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Origami Inspiring Smaller Surgical Tools

iStock/Thinkstock(PROVO, Utah) — Techniques used in ancient art of origami are being folded into the high-tech world of modern medicine, thanks to a partnership between robotic surgical device developer Intuitive Surgical and Brigham Young University.

In a video promoting the partnership with the company that created the groundbreaking da Vinci surgical robot, BYU mechanical engineering teams are using folds familiar to experts of the paper art to create a new generation of tiny tools. "The whole concept is to make smaller and smaller incisions," professor Larry Howell explains. "To that end, we're creating devices that can be inserted into a tiny incision and then deployed inside the body to carry out a specific surgical function."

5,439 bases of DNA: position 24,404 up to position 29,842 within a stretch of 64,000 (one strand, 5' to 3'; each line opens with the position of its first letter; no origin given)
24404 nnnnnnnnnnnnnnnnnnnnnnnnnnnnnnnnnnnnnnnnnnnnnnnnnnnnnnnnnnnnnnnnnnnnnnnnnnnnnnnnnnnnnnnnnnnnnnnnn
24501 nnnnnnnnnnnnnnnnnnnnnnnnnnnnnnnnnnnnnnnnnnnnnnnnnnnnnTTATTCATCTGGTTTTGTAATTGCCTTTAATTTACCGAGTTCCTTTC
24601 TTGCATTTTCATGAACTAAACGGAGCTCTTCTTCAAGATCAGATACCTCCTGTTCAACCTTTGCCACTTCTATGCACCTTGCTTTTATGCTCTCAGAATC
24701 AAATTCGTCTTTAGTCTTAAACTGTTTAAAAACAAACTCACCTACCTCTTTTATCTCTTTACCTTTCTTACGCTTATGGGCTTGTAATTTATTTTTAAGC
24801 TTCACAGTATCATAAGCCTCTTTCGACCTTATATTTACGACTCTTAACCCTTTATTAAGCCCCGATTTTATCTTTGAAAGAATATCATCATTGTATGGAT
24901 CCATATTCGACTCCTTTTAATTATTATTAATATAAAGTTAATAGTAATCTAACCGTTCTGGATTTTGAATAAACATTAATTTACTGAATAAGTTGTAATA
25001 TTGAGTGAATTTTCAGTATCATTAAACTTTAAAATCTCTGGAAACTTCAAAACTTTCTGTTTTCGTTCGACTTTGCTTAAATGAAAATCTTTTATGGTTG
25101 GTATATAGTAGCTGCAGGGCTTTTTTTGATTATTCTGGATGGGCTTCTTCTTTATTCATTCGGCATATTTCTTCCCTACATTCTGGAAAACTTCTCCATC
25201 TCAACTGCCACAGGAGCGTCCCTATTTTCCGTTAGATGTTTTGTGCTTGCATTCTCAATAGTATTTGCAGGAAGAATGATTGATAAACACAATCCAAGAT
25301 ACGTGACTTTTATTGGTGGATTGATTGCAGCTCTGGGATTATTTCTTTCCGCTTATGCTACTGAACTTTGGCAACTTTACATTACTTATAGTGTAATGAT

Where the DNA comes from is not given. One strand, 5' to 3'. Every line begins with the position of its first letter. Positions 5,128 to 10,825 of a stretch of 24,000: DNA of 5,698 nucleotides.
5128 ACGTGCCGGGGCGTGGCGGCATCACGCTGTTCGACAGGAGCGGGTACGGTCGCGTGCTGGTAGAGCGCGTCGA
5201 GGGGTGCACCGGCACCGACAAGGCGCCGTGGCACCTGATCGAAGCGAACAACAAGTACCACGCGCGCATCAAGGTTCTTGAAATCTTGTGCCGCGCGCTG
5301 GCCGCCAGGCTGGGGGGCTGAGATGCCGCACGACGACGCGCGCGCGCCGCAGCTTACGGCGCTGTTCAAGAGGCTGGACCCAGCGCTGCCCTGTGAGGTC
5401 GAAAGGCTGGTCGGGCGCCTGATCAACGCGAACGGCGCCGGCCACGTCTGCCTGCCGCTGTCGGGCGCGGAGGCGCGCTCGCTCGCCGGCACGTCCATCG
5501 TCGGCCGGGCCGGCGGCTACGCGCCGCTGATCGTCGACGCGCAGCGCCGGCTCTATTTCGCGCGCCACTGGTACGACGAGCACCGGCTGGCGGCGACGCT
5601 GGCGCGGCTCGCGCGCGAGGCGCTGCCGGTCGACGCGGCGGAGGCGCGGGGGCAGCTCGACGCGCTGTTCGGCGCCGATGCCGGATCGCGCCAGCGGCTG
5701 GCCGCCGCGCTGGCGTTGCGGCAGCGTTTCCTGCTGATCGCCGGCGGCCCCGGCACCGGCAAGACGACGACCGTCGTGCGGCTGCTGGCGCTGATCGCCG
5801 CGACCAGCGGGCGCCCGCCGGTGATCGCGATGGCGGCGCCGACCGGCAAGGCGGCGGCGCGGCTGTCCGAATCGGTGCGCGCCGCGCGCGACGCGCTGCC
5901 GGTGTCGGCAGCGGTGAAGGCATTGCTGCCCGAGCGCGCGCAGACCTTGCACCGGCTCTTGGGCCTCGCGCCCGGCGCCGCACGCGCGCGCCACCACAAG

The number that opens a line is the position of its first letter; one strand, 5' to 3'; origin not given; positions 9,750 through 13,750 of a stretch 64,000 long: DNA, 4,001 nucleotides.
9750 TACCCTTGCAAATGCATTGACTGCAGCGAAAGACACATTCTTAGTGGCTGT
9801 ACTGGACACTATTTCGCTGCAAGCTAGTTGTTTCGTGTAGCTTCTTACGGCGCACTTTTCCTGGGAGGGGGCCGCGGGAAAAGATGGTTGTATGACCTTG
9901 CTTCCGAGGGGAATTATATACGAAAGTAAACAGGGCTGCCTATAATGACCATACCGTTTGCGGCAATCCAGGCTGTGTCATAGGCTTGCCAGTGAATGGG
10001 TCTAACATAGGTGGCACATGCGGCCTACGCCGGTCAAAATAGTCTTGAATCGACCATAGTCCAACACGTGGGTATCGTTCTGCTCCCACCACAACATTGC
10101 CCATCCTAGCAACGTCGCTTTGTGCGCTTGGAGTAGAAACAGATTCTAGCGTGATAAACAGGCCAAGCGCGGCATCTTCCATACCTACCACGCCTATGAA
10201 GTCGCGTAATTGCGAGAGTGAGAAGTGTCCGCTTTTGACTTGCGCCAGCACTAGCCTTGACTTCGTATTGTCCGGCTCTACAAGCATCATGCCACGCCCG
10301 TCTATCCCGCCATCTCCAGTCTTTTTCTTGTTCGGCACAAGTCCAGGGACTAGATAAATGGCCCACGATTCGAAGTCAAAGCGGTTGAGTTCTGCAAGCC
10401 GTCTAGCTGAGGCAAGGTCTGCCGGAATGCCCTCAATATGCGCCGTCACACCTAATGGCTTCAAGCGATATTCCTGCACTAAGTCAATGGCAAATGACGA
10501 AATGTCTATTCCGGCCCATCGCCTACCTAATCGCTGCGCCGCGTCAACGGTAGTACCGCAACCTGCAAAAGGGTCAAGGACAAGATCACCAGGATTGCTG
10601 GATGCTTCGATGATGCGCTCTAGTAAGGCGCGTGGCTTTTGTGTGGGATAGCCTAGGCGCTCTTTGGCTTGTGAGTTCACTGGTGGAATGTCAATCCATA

Just as origami inspired NASA engineers to fold solar arrays and other gear for launch into space -- and unfold them again in orbit -- these techniques are being used along with 3D printing to create cutting edge, sometimes literally, surgical instruments.

Professor Spencer Magleby says in the video, "These small instruments will allow for a whole new range of surgeries to be performed -- hopefully one day manipulating things as small as nerves."

The team showed off one such prototype, a robotically-controlled pair of pincers small enough to fit through an incision about the thickness of two pennies stacked together.

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